Michelle Bata is a relative newcomer to Clark University, but she’s already making history of a sort. As associate dean and the first-ever director of the LEEP Center, Bata is working to help structure the student’s academic journey through the prism of LEEP (Liberal Education and Effective Practice), Clark’s pioneering model of higher education that integrates life-changing world, workplace and personal experiences with a robust liberal arts curriculum. The Class of 2017 will be the first to be fully engaged in a LEEP-directed experience throughout their years at Clark.
Bata arrived in February to take the helm of the newly created center, inspired by Clark’s reputation as a school with not only a strong liberal arts education, but one that encourages students to take risks.
“That’s very exciting when you’re thinking about a student’s tenure at an institution,” she says. “Other schools will focus on certain elements of a LEEP-like experience — strong undergraduate research, or strong community service — and what they will do is make a checklist of certain requirements you should have before you graduate. What Clark is trying to do is more than a checklist; it’s a holistic approach to a student’s undergraduate career that links everything in a way that is highly individualized and also very forward-thinking.”
“When I read the description for the director’s position, I thought that this has the potential to be transformative. LEEP is such an innovative idea, and the description made so much sense, I thought, ‘Yes. This needs to happen.’”
‘Imagine what a Clarkie can do with all these resources: close advising with faculty who really know them and see them develop over time — it’s a recipe for success.’
Bata comes to Clark from Fordham University, where she was assistant dean and director of undergraduate research. She led the college’s efforts as part of the University’s Career Planning and Professional Development Task Force, which devised academic and life-building plans for undergraduate liberal arts students to achieve success at each college career stage. She also worked to revitalize the college’s advising programs, launch department-specific career pilot programs, develop a comprehensive undergraduate research program, and create a new position in the college, the director of retention and student success.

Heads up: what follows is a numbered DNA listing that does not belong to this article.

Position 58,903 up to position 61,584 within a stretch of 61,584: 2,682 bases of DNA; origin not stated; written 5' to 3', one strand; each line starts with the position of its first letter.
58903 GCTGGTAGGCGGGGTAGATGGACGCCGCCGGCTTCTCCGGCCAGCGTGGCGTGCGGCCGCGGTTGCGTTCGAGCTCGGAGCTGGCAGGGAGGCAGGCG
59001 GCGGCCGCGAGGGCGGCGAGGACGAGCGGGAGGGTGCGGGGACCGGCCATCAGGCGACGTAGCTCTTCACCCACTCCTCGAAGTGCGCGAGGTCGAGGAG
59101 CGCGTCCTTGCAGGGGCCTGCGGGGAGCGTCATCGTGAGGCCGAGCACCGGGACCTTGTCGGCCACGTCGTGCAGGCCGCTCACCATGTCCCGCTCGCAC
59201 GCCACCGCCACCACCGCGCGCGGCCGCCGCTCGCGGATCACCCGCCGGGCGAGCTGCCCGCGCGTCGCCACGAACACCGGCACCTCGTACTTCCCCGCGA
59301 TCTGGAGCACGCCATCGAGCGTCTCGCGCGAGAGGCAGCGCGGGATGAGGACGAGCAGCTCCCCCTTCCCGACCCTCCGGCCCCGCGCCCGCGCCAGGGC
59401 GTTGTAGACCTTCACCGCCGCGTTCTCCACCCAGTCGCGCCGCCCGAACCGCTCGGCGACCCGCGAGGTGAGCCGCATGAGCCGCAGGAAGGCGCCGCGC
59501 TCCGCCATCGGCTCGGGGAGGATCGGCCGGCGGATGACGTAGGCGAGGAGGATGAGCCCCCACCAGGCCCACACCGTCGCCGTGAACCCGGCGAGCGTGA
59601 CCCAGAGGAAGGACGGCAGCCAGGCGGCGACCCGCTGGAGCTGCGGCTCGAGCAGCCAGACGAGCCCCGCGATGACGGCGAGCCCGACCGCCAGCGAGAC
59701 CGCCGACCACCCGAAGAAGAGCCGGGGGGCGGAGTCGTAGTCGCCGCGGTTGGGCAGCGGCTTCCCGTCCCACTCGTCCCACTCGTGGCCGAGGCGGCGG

Prior to joining the Dean’s Office staff, Bata was a faculty member in Fordham’s sociology department, where she chaired the graduate school and fellowship committee and taught a variety of courses. She received her bachelor’s degree in sociology and Hispanic studies from Boston College, and earned her M.A. and Ph.D. in sociology at The University of Arizona.
Bata has been meeting with faculty, administration and students to understand the kinds of learning and research going on here and to align the efforts of the LEEP Center with those of the departments.
“I see the LEEP Center as both a destination and an active player in the Clark community,” she says. “As a destination I want it to be a place where any student can come in and ask any question related to their tenure at the school, anything from ‘I don’t know what to do with my life,’ to ‘What should my major be?’ to ‘I know exactly what I want to do, help me get there.’ And someone here will help them.”
She says LEEP Center staff will work to direct students to the appropriate resources, which will be varied. It may mean connecting a student with a particular professor to work on a LEEP or research project, encouraging the student to take a series of courses or engage in a community-service experience, or establishing contact between a student and an alumnus in a particular field.
“I hope we can be a bridge or a liaison between the different offices and constituencies,” she says. “That’s my vision for the LEEP Center. Of course, the devil is in the details. But there is so much enthusiasm surrounding LEEP and the LEEP Center that I think people will be very willing to work with us.”
Among the programs that will fall under the purview of the LEEP Center are Career Services, Study Abroad, Innovation and Entrepreneurship, Community Engagement and Volunteering, the Writing Center, and all internships.
“The beauty of the LEEP Center is that one person will know your entire history. They’ll know your goals, and they’ll actively work with you to make sure everything you do makes sense for you,” Bata says. She notes that in his or her time at Clark, a student will be paired with a faculty adviser, a LEEP adviser and a peer adviser; opportunities will be tailored for each student.
“The trend in higher ed, particularly those schools that are chasing rankings, is to try to attract high-performing students. That’s somewhat disingenuous: is the school really creating great students or would those students be great anywhere? By giving all Clarkies these opportunities, we really have the opportunity to create fantastic students.”